Friday, November 4, 2011

Testing geoengineering

Natasha T. Metzler in Environmental Research Web: Solar radiation management is a class of theoretical concepts for manipulating the climate in order to reduce the risks of global warming caused by greenhouse gasses. But its potential effectiveness and risks are uncertain, and it is unclear whether tests could help narrow these uncertainties. A team composed of Caltech's Doug MacMynowski, Carnegie's Ken Caldeira and Ho-Jeong Shin, and Harvard's David Keith used modeling to determine the type of testing that might be effective in the future. Their work has been published online by Energy and Environmental Science.

..."While it is clearly premature to consider testing solar radiation management at a scale large enough to measure the climate response, it is not premature to understand what we can learn from such tests," said Doug MacMynowski of the California Institute of Technology, who led the research. "But we did not address other important questions such as the necessary testing technology and the social and political implications of such tests."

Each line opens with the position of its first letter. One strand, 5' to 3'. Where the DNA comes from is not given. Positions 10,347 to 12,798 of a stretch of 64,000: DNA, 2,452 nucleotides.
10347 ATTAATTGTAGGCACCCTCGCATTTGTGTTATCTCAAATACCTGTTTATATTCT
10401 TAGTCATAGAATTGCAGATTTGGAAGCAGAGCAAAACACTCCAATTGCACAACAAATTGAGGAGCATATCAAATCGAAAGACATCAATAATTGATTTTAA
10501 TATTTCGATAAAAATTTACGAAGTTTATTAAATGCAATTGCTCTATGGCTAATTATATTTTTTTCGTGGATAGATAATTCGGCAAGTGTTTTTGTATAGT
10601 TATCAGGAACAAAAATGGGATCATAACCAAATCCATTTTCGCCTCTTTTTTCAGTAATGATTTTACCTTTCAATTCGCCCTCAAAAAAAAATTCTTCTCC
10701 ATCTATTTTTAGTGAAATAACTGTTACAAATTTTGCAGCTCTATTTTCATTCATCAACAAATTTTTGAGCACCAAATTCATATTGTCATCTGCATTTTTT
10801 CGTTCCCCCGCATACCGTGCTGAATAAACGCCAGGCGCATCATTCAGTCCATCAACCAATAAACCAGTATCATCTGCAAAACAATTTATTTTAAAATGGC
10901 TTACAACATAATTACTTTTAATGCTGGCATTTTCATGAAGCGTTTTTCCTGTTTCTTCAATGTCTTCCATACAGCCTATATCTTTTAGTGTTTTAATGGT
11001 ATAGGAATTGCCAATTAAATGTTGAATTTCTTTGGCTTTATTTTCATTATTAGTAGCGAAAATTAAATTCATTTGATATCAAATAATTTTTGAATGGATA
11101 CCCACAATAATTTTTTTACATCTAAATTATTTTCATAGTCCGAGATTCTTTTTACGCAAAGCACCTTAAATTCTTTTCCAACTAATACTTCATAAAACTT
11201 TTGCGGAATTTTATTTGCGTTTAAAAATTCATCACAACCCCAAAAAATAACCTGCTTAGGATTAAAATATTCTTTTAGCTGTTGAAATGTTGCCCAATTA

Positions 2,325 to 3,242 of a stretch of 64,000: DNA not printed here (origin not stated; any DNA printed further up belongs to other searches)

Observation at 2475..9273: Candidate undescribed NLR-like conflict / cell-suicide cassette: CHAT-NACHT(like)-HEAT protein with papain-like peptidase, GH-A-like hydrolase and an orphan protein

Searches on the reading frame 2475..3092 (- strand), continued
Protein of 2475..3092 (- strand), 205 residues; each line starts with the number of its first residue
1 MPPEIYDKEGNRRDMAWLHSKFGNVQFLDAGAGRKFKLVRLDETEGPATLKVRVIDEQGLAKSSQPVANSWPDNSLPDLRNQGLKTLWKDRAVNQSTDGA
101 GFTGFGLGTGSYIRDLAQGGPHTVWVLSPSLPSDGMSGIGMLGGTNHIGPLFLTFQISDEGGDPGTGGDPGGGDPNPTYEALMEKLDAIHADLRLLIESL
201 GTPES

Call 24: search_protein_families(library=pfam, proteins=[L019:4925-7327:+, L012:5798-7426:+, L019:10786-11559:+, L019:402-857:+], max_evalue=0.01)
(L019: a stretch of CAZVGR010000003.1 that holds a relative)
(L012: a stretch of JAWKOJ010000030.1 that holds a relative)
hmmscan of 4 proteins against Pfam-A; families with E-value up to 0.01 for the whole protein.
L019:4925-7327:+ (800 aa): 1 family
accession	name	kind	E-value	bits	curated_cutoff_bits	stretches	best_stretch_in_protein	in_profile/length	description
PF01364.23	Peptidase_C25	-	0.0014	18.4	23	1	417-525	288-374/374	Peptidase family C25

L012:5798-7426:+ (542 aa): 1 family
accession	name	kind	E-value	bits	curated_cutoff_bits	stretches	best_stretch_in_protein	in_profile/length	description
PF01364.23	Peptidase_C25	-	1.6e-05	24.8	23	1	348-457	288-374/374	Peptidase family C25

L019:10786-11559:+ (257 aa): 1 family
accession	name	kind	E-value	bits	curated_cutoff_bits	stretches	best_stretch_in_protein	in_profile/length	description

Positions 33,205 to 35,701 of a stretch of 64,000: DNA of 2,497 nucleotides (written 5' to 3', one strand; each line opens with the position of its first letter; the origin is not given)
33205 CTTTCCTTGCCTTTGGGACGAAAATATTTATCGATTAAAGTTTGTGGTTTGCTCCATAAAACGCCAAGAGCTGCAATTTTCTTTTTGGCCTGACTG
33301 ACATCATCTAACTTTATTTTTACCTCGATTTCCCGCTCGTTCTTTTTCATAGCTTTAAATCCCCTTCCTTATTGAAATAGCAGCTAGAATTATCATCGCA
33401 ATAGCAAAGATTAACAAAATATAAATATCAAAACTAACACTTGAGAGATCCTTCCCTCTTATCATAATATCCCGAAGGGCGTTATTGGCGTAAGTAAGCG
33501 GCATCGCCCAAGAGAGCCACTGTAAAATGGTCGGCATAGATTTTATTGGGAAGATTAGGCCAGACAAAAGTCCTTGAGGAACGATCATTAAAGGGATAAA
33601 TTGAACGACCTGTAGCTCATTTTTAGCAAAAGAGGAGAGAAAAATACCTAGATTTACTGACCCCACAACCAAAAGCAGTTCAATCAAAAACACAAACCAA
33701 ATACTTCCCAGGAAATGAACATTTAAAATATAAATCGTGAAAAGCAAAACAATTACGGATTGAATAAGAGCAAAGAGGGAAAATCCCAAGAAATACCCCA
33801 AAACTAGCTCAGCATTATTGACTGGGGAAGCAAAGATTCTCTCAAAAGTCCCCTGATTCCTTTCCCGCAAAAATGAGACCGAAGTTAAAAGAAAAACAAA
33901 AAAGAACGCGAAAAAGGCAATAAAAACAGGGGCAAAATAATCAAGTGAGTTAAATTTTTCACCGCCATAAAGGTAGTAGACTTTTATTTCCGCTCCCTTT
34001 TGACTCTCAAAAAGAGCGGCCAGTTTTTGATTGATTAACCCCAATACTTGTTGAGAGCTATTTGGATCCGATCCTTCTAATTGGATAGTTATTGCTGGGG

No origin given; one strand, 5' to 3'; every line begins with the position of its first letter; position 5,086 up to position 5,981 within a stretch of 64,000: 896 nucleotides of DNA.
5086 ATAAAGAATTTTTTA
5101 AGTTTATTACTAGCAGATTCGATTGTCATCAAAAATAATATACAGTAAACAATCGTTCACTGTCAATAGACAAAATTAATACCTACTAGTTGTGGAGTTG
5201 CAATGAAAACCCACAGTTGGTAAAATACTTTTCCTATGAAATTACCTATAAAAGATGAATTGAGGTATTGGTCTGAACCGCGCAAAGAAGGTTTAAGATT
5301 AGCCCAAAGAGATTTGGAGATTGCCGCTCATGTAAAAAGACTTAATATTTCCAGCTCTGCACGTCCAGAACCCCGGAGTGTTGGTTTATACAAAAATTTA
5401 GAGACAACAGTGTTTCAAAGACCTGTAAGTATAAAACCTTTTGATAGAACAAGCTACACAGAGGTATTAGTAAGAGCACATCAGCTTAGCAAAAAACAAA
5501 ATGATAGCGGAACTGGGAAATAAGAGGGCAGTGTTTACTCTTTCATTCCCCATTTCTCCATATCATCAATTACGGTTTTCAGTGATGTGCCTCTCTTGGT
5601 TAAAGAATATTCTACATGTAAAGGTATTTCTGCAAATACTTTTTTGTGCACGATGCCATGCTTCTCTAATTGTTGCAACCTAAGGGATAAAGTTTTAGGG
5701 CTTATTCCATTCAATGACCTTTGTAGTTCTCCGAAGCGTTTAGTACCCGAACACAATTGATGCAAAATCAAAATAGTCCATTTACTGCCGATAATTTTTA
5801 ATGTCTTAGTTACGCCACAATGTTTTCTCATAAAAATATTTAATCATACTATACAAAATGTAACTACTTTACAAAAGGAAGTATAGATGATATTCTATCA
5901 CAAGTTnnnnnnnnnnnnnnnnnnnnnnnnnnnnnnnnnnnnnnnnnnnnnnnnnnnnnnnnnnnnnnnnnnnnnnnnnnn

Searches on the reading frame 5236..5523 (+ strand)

Using models the team was able to demonstrate that smaller-scale tests of solar radiation management could help inform decisions about larger scale deployments. Short-term tests would be particularly effective at understanding the effects of geoengineering on fast-acting climate dynamics. ...

Redwood sunlight, shot by someone in the National Park Service

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